Therapists who communicate via email should consider using HIPAA-compliant solutions. Doing so is especially important due to the sensitivity of the information they handle. There are a lot of popular email software, but not all of them comply with HIPAA.
Let’s discuss the key features of HIPAA-compliant email solutions for therapists and why they are important.
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Why Therapists Need HIPAA-Compliant Email
To gain patients’ trust
As email is highly vulnerable to malicious cyber attacks, therapists need HIPAA-compliant email to safeguard protected health information (PHI). Doing so enables them to gain patient trust.
Becker’s Hospital Review says that advanced email attacks in healthcare have gone up to 167 percent year over year. The article cites a report from Abnormal Security, which shows that these attacks take the form of credential phishing, malware, extortion, and business email compromise. Over time, these security incidents are expected to increase.
To comply with the law
HIPAA-compliant email for therapists helps comply with federal laws that address patient privacy and security. These laws obligate healthcare practitioners and their business associates to apply physical, technical, and administrative safeguards in their offices. Using email providers that don’t comply with HIPAA rules makes therapists vulnerable to legal consequences, which can ruin their reputation.
Key Features of HIPAA-Compliant Email Solutions for Therapists
Not all email providers are created equal. Therapists should consider these HIPAA features when choosing an email solution:
Data should be secure, whether it is at rest or in transit. End-to-end encryption ensures that information is protected at all times. This way, only the intended recipients and authorized persons can view the email. Look for email that encrypts data using 256-bit Advanced Encryption Standard (AES), which is currently the encryption method used by US federal agencies. Aside from this, transmitted data should be protected by TLS/SSL. Other robust encryption methods include Pretty Good Privacy (PGP) and S/MIME.
Secure, large-capacity archive
The HIPAA Journal advises that covered entities should store backup files of their emails in a secure archive for six years. HIPAA isn’t clear on email retention rules, but state laws may require keeping a copy of emails for a specific period. Moreover, patients have the right to request an accounting of their PHI disclosures, so therapists should be ready for this at any time.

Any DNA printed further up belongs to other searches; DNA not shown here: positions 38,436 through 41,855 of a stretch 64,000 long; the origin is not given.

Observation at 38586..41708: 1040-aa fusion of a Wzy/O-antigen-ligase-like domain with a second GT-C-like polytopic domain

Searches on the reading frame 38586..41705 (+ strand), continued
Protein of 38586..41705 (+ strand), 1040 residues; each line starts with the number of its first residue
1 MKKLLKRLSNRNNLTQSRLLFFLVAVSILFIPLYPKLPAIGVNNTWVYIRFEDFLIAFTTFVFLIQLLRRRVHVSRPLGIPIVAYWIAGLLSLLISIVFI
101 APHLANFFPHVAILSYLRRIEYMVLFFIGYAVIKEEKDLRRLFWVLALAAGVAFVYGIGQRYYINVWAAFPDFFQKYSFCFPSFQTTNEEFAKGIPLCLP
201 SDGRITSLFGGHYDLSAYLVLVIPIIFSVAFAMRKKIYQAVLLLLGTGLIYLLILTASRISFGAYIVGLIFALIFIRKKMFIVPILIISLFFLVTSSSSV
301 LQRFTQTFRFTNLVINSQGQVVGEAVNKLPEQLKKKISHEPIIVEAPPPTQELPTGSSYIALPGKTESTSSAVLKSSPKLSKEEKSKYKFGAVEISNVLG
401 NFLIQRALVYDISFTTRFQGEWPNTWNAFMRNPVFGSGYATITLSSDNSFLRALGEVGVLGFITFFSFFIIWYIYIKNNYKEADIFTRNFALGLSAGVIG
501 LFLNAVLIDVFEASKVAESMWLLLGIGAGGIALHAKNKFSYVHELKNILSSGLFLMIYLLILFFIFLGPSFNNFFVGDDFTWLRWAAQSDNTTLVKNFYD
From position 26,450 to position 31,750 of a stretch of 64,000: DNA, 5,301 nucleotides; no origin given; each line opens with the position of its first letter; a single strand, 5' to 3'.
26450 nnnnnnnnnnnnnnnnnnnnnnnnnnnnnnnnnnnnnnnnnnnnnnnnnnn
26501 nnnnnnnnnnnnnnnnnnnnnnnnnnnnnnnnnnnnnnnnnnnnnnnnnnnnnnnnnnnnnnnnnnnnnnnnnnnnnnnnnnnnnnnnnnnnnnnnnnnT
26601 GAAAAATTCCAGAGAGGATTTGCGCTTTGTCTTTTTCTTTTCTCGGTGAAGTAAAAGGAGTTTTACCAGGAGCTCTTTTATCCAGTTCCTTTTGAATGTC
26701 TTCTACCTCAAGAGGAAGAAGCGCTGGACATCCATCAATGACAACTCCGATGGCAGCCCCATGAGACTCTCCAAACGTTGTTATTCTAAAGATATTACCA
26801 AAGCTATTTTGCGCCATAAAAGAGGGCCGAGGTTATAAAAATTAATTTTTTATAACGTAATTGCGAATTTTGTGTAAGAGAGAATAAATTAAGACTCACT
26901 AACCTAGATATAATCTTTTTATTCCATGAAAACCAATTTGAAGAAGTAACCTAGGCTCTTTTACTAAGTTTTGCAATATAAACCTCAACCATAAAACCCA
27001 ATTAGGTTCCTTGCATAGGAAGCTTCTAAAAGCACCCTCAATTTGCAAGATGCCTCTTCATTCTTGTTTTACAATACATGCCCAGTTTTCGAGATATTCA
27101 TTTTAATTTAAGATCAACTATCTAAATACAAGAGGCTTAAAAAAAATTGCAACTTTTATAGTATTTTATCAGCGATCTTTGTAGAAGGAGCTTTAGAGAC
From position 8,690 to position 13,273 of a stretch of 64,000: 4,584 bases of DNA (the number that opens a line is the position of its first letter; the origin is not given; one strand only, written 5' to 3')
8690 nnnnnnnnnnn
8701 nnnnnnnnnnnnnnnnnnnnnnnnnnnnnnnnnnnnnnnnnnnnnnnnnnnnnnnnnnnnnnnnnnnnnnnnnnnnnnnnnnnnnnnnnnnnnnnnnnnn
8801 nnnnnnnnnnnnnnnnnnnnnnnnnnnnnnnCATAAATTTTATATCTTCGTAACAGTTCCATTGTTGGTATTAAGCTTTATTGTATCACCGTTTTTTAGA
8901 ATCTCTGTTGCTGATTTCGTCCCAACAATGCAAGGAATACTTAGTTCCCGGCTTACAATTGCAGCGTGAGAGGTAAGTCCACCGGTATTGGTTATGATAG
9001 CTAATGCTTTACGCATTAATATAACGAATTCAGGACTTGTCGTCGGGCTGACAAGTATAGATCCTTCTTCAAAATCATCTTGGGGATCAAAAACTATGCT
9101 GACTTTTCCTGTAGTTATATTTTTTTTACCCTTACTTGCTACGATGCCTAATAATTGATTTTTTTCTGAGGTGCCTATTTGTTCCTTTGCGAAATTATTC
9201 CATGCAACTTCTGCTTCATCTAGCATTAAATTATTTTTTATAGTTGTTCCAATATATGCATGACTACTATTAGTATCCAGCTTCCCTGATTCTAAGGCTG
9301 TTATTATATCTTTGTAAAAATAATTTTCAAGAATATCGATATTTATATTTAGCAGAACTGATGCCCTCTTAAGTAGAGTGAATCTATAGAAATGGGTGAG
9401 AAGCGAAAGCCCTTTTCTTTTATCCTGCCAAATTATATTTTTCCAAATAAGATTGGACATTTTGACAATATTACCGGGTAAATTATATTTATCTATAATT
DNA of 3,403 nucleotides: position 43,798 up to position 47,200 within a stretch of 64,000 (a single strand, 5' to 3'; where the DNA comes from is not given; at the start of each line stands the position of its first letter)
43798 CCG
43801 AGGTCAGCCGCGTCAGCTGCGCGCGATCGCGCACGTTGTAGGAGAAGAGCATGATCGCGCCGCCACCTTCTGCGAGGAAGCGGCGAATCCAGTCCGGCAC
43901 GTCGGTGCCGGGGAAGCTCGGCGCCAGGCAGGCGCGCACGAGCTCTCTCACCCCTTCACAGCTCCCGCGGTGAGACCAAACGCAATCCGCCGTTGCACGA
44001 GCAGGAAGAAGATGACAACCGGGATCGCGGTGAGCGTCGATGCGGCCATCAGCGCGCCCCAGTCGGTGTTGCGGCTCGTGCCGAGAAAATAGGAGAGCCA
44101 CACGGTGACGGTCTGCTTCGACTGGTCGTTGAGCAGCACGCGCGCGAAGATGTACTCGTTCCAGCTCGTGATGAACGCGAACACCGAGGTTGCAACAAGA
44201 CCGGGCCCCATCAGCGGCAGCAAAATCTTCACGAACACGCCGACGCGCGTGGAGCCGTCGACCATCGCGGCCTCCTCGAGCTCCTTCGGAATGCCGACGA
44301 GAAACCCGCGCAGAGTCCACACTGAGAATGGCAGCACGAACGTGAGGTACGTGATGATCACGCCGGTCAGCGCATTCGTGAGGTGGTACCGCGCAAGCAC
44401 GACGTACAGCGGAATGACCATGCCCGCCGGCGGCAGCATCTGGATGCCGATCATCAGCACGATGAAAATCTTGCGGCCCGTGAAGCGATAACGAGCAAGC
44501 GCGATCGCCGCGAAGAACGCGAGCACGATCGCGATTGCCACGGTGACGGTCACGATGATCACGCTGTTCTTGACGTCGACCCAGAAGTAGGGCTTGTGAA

When therapists face legal action, this archive can be helpful during investigations. Consider the storage size as well since emails with attachments can take up a lot of space.
Business Associate Agreement (BAA)
An email service provider that won’t sign a BAA is not HIPAA-compliant. All business associates and covered entities must sign a BAA if they handle or process PHI. Implementing security measures such as encrypting emails won’t suffice. The email service should be willing to take responsibility for its own security protocols, ensuring it fulfills its part in protecting sensitive patient information.
Third-party auditors like the Compliancy Group verify a vendor’s HIPAA compliance. They usually evaluate the vendor’s security protocols, risk mitigation plans, and other aspects necessary for compliance. Note that certification isn’t a requirement in HIPAA, and the Department of Health and Human Services doesn’t recognize any certification. Compliance, after all, is an ongoing process. However, audits help ensure that vendors prioritize HIPAA rules.
Best Practices in Using HIPAA-Compliant Email
Using HIPAA-compliant email is just one step in following HIPAA rules. Therapists should follow these tips to ensure that they are complying with HIPAA when sending emails:
- Train staff on HIPAA policies: Therapists working with teams should regularly educate staff on the intricacies of HIPAA and their responsibility in upholding these rules. Additionally, staff should know the healthcare practice’s privacy protocols when sending emails.
- Obtain patient’s consent: Therapists should advise patients of the risks of using email when sending ePHI. Afterward, they should obtain and document the patient’s consent to use email as a form of communication.
- Use email disclaimers: Include email disclaimers to clearly communicate the confidential nature of the email and discourage unauthorized disclosure or access.
Sample Email Disclaimer: “This email and any attachments are confidential and may be legally privileged. If you are not the intended recipient, any disclosure, copying, distribution, or action taken in reliance on the contents of this email is strictly prohibited. Please notify the sender immediately by responding to this email and delete the message from your system.”
Like any other online app, email solutions that comply with HIPAA rules are not one hundred percent failsafe. Cybercriminals use increasingly advanced methods to commit malicious acts.
However, HIPAA-compliant email has strong security mechanisms to prevent these malicious acts and quickly respond to cyber attacks. HIPAA email compliance for therapists adds another layer of security, saving them from legal headaches.